Royal Purple 300 Louisville (24-8) vs. Middle Tennessee (25-7), 30 minutes following Second Round Monday, March 25 Columbus, Ohio Oklahoma (23-10) vs. UCLA (26-7) Knoxville, Tenn. Creighton (25-7) vs. Tennessee (25-7) Tuesday, March 26 Waco, Texas Florida St.-Princeton winner vs. Baylor-Prairie View winner Louisville, Ky. Purdue-Liberty winner vs. LouisvilleMiddle Tennessee winner SPOKANE REGIONAL First Round Saturday’s Scores Spokane, Wash. Iowa State 72, Gonzaga 60 Georgia 70, Montana 50 Lubbock, Texas California 90, Fresno State 76 South Florida 71, Texas Tech 70 Today’s Games Stanford, Calif. Stanford (31-2) vs. Tulsa (16-16), 4:20 p.m. Michigan (21-10) vs. Villanova (2110), 30 minutes following Baton Rouge, La. Penn State (25-5) vs. Cal Poly (21-10), 4:15 p.m. LSU (20-11) vs. Green Bay (29-2), 30 minutes following Second Round Monday, March 25 Spokane, Wash. Iowa State (24-8) vs. Georgia (26-6) Lubbock, Texas California (29-3) vs. South Florida (22-10) Tuesday, March 26 Stanford, Calif. Stanford-Tulsa winner vs. MichiganVillanova winner Baton Rouge, La. Penn State-Cal Poly winner vs. LSUGreen Bay winner NORFOLK REGIONAL First Round Saturday’s Scores Boulder, Colo. South Carolina 74, South Dakota State 52 Kansas 67, Colorado 52 College Station, Texas Texas A&M 71, Wichita State 45 Nebraska 73, Chattanooga 59 Today’s Games Iowa City Notre Dame (31-1) vs. UT-Martin (1914), 4:05 p.m. Miami (21-10) vs. Iowa (20-12), 30 minutes following Durham, N.C. Duke (30-2) vs. Hampton (28-5), 11:05 a.m. Oklahoma State (21-10) vs. DePaul (21-11), 30 minutes following Second Round Monday, March 25 Boulder, Colo. South Carolina (25-7) vs. Kansas (1913) College Station, Texas Texas A&M (25-9) vs. Nebraska (24-8) Tuesday, March 26 Iowa City Notre Dame-UT-Martin winner vs. Miami-Iowa winner Durham, N.C. Duke-Hampton winner vs. Oklahoma State-DePaul winner BRIDGEPORT REGIONAL First Round Saturday’s Scores Storrs, Conn. Vanderbilt 60, Saint Joseph’s 54 Connecticut 105, Idaho 37 College Park, Md. Maryland 72, Quinnipiac 52 Michigan State 55, Marist 47 Today’s Games Newark, Del. Delaware (30-3) vs. West Virginia (1713), 10:15 a.m. North Carolina (28-6) vs. Albany (NY) (27-3), 30 minutes following Queens, N.Y. Kentucky (27-5) vs. Navy (21-11), 11:05 a.m. Dayton (27-2) vs. St. John’s (18-12), 30 minutes following Second Round Monday, March 25 Storrs, Conn. Vanderbilt (21-11) vs. Connecticut (30-4) College Park, Md. Maryland (25-7) vs. Michigan State (25-8) Tuesday, March 26 Newark, Del. Delaware-West Virginia winner vs. North Carolina-Albany (NY) winner Queens, N.Y. Kentucky-Navy winner vs. Dayton-St. John’s winner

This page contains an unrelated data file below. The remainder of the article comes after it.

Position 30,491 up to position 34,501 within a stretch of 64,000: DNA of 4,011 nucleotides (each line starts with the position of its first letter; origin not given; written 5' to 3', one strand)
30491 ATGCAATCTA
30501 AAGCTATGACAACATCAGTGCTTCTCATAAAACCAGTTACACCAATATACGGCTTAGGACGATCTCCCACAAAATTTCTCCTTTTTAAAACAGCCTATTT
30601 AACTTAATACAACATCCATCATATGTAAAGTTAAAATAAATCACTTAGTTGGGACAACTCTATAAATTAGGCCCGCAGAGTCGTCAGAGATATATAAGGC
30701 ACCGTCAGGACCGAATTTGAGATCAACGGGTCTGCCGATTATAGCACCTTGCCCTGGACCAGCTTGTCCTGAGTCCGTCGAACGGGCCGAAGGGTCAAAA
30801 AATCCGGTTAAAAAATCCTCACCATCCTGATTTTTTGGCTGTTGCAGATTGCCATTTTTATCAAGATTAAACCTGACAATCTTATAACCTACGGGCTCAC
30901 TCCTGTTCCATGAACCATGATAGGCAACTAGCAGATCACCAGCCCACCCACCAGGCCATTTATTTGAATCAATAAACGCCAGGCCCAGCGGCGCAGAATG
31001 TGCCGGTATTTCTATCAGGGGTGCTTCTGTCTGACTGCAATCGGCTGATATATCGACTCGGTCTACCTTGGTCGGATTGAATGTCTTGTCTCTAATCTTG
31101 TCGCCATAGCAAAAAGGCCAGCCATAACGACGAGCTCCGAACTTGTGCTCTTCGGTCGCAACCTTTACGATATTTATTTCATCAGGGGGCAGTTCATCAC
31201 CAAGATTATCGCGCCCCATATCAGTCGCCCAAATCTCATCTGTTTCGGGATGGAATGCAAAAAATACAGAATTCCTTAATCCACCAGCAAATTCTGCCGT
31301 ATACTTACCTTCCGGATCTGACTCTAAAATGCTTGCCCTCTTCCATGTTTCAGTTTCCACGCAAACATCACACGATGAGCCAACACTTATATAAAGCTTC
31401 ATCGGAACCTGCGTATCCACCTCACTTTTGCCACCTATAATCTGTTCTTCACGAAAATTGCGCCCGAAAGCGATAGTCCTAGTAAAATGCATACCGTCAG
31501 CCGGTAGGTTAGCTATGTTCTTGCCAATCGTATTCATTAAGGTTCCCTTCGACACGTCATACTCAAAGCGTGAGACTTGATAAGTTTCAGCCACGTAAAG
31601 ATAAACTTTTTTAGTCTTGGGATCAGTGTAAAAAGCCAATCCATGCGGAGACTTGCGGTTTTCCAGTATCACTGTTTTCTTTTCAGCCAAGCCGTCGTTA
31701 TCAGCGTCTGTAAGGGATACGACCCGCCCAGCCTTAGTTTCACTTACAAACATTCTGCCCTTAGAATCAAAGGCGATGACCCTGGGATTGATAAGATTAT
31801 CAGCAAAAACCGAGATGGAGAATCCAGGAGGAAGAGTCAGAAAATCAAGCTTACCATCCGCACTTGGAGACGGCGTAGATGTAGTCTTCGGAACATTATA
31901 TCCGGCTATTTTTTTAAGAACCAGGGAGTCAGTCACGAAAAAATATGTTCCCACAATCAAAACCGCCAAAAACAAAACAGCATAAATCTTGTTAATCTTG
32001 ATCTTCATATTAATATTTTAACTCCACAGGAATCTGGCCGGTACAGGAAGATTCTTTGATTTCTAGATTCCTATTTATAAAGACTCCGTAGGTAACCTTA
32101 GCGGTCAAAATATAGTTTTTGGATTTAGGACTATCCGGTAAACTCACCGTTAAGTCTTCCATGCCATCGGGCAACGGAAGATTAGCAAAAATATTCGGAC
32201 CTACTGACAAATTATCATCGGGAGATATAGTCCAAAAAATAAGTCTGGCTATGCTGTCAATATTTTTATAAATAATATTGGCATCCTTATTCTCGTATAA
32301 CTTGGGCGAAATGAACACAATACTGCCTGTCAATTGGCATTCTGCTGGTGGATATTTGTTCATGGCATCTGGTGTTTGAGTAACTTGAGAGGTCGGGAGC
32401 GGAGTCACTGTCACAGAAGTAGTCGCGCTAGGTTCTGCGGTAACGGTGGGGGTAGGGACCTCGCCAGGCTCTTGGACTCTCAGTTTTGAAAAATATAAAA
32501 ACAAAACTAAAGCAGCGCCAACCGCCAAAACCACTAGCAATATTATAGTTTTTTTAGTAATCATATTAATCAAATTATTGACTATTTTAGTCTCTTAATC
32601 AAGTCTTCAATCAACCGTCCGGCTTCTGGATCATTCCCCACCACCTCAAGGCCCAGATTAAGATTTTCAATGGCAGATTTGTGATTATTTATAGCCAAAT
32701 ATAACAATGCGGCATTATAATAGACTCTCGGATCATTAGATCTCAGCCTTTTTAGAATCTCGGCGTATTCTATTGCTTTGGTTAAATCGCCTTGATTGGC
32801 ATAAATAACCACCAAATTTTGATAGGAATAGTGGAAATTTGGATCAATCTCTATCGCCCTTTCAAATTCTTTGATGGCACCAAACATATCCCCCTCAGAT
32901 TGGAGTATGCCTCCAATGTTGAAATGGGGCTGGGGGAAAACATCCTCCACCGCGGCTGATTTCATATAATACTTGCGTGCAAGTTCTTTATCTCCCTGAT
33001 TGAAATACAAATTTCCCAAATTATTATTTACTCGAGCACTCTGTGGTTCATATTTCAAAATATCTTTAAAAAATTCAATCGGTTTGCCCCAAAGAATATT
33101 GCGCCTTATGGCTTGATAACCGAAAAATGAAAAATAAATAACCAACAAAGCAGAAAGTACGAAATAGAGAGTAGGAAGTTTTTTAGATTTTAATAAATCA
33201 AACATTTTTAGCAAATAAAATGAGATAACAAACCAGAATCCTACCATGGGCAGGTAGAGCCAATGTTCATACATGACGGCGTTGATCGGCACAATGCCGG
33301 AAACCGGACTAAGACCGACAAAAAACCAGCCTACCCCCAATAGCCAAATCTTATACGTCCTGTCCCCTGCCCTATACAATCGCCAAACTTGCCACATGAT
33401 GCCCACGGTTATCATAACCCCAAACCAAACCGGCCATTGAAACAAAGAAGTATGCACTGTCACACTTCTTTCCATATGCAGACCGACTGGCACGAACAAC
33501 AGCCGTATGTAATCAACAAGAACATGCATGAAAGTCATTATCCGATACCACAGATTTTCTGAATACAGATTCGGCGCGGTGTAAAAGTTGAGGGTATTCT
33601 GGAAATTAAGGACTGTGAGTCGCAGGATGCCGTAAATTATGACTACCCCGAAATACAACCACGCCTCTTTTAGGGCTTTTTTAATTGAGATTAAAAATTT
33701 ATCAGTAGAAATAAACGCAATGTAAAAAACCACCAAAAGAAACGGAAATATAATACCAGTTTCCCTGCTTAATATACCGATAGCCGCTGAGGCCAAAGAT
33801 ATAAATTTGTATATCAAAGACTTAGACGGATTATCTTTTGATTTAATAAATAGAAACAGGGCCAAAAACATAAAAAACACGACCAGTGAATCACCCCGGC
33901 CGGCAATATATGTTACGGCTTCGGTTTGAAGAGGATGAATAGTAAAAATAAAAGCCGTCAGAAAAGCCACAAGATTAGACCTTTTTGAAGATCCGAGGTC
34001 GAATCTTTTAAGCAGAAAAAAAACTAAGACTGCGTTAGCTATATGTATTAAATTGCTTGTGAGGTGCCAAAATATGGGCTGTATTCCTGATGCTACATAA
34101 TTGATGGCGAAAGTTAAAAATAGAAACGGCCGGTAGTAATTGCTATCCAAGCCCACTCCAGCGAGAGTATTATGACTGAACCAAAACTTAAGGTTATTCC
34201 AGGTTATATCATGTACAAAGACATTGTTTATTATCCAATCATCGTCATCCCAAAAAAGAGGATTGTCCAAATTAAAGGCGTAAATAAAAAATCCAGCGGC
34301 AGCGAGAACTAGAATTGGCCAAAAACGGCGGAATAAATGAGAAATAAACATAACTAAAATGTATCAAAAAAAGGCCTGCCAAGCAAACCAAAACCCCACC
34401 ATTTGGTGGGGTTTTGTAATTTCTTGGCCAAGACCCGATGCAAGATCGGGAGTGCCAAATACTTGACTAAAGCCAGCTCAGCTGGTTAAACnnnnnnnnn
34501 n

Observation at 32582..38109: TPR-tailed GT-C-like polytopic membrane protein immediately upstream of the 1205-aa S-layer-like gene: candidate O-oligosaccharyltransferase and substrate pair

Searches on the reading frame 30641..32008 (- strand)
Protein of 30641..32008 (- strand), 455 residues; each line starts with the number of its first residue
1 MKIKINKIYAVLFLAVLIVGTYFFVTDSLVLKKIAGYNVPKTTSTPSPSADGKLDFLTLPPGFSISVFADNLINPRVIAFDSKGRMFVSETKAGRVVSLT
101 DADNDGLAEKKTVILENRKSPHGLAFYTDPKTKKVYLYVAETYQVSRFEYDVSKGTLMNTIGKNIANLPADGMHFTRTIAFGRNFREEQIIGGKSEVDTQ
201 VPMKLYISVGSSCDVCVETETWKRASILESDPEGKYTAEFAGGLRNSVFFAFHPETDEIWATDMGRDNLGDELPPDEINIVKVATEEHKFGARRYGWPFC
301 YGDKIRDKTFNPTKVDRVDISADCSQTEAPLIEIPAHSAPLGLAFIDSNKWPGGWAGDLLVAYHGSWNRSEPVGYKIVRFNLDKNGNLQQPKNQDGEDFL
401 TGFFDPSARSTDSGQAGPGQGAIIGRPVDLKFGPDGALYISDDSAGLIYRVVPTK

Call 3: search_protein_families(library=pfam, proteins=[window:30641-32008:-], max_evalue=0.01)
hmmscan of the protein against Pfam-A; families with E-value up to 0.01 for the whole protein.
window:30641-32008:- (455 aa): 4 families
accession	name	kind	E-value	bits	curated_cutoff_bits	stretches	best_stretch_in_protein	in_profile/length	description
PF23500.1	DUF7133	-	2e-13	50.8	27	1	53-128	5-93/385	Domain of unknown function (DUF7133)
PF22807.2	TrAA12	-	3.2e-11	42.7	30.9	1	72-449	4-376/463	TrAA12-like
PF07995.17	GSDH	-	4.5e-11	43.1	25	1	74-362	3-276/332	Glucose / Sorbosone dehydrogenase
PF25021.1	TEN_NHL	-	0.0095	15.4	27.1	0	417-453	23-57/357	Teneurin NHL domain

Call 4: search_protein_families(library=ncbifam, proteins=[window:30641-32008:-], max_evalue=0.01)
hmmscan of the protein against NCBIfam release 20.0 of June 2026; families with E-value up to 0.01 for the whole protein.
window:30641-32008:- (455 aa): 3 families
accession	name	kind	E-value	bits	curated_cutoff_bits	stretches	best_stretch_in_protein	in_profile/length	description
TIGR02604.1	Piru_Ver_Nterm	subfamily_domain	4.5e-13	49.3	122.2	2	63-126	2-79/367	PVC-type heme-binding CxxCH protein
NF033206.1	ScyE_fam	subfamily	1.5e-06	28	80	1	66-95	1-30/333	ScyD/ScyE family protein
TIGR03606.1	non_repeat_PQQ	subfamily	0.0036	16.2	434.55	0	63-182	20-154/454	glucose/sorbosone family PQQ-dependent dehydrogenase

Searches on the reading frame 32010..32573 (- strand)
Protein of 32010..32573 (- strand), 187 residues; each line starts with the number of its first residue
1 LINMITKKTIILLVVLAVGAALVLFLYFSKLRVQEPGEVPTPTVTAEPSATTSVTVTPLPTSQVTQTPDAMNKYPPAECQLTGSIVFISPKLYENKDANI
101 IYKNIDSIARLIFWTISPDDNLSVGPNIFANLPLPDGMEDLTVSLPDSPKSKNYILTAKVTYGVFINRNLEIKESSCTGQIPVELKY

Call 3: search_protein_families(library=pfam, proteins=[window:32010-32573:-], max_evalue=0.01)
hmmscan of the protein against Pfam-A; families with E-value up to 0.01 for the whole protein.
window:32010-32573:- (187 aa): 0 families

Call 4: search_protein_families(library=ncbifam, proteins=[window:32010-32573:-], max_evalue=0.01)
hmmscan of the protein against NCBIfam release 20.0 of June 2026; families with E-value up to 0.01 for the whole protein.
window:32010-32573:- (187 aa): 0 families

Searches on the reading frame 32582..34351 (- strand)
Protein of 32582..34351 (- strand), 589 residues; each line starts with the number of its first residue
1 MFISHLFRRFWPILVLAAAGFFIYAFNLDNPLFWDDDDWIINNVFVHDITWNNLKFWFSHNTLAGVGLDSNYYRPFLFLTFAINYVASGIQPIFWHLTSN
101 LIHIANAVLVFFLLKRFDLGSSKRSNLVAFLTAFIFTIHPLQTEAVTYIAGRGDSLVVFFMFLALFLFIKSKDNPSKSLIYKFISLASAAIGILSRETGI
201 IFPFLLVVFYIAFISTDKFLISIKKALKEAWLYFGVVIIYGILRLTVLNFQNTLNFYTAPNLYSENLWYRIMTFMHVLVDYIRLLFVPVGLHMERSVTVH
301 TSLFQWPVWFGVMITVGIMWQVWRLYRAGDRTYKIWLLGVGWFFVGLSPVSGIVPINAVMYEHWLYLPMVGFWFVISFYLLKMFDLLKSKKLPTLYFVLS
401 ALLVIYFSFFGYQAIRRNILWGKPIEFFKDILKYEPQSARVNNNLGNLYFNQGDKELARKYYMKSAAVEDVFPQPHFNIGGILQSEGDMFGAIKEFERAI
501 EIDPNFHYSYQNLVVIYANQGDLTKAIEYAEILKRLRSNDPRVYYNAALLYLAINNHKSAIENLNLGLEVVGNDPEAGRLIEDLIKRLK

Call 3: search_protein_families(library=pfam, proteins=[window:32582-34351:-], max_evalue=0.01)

Women’s NIT